By Mica Rosenberg
NEW YORK (Reuters) – Days after President Donald Trump’s decision to end the Deferred Action for Childhood Arrivals program, Mayara Pena still has a lot of unanswered questions. One of them is about her cars.
In March, she leased a 2009 Honda for her personal use and a brand new 2017 Dodge van for the small construction business she owns. On Tuesday, Pena, who came to the United States from Brazil as a teenager, learned that her authorization to work and protection from deportation under DACA will lapse in 2019, before the car leases are up.
At that point, the social security number Pena used on the leases will no longer be valid. Moreover, Massachusetts, where the 29-year-old lives, will soon require proof of legal residency to obtain a driver’s license, and Pena worries what that will mean for her existing license – and for her car insurance.
In ending the program, Trump said he wants the Republican-controlled Congress to enact a permanent, nationwide solution to stabilize the lives of so-called Dreamers such as Pena, people brought to the United States illegally as children. But in the past, Republicans and Democrats in the deeply divided legislature have been unable to agree on the issue.
The administration has promised an “orderly” end to DACA, but program participants are finding it hard to get answers to their many questions about what exactly that means.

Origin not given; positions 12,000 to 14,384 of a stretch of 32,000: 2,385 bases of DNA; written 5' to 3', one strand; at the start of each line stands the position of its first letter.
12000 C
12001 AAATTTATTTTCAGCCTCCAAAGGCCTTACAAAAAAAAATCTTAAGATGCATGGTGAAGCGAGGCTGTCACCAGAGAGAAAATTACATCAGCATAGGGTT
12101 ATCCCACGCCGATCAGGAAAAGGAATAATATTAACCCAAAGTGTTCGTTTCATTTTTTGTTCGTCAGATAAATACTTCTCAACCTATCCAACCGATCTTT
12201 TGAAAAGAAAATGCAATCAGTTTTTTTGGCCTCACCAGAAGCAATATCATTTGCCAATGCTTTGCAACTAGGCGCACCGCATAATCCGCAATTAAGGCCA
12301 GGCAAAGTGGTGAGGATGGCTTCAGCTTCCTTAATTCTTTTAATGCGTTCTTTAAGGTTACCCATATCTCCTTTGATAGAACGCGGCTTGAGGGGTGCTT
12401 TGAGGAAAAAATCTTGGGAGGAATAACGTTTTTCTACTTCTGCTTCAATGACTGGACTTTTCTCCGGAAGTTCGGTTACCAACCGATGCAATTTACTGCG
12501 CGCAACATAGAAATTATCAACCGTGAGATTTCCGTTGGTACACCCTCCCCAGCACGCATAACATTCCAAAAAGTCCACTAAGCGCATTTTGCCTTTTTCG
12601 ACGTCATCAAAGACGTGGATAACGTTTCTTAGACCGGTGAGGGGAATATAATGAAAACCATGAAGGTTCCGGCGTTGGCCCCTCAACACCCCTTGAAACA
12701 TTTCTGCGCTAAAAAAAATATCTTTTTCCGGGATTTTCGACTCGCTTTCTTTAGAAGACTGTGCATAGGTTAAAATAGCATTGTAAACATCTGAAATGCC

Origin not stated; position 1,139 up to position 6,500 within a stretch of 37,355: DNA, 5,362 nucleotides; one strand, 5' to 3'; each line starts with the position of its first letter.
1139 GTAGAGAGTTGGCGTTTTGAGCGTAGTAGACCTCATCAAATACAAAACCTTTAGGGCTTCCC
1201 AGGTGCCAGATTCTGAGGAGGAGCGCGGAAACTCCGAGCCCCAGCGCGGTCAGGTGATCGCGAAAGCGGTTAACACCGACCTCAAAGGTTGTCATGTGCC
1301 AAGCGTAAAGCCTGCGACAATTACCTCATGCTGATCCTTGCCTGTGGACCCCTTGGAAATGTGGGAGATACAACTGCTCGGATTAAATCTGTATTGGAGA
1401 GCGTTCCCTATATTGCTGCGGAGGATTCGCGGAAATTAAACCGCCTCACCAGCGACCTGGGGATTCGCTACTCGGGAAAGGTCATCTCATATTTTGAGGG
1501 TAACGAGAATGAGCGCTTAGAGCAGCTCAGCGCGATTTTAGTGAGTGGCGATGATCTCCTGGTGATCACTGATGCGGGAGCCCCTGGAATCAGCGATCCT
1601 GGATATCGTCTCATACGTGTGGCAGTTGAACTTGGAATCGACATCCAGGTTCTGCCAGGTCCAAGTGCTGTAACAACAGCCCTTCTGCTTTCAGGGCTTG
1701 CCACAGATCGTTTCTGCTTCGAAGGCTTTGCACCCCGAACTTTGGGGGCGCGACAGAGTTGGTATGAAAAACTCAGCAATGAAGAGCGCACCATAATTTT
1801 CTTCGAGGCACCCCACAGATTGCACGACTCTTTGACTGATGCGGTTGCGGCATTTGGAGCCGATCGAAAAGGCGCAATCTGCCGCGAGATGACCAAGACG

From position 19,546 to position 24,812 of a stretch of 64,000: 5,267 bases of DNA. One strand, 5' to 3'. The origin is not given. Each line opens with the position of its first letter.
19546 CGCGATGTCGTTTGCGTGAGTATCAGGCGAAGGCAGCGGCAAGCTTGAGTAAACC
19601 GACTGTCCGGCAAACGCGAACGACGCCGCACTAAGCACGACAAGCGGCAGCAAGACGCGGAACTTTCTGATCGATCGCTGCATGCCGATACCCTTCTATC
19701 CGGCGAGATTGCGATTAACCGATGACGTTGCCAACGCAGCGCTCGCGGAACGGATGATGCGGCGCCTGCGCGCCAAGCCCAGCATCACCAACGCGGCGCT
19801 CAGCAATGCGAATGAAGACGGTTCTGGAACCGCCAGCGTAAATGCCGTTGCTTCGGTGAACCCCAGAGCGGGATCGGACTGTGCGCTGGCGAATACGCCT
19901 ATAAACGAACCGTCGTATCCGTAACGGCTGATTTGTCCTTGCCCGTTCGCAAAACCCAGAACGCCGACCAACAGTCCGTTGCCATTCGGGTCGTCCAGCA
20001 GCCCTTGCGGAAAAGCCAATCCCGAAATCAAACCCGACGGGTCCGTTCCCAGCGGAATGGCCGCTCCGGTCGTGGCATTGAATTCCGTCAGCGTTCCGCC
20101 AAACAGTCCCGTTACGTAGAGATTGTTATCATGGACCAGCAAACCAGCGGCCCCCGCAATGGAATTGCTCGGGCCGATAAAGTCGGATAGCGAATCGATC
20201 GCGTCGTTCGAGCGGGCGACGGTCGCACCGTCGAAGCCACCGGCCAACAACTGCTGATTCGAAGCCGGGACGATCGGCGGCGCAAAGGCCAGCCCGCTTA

Although the program is federal, the fate of its nearly 800,000 participants will vary from state to state, with state policies determining whether or not they will be able to continue studying, receive financial aid, or even drive legally.
Many states do not yet know themselves what the program’s end will mean. More than a dozen state attorneys general and the University of California system are suing Trump in an effort to reinstate the program.
“I think it’s crazy because the government gave us chance to come out, they invited us to do that and now they are throwing us under the bus. It’s bad for the economy,” Pena said. “They are just putting us in the shadows again and we are not going to be able to grow.”
On Tuesday night, hours after Attorney General Jeff Sessions announced the end of DACA, immigration attorney David Leopold held a 45-minute Facebook Live session in which he was overwhelmed by more than 200 questions and comments from people nervous about their futures.
“What about those in college who don’t pay or pay very little with DACA?” one questioner…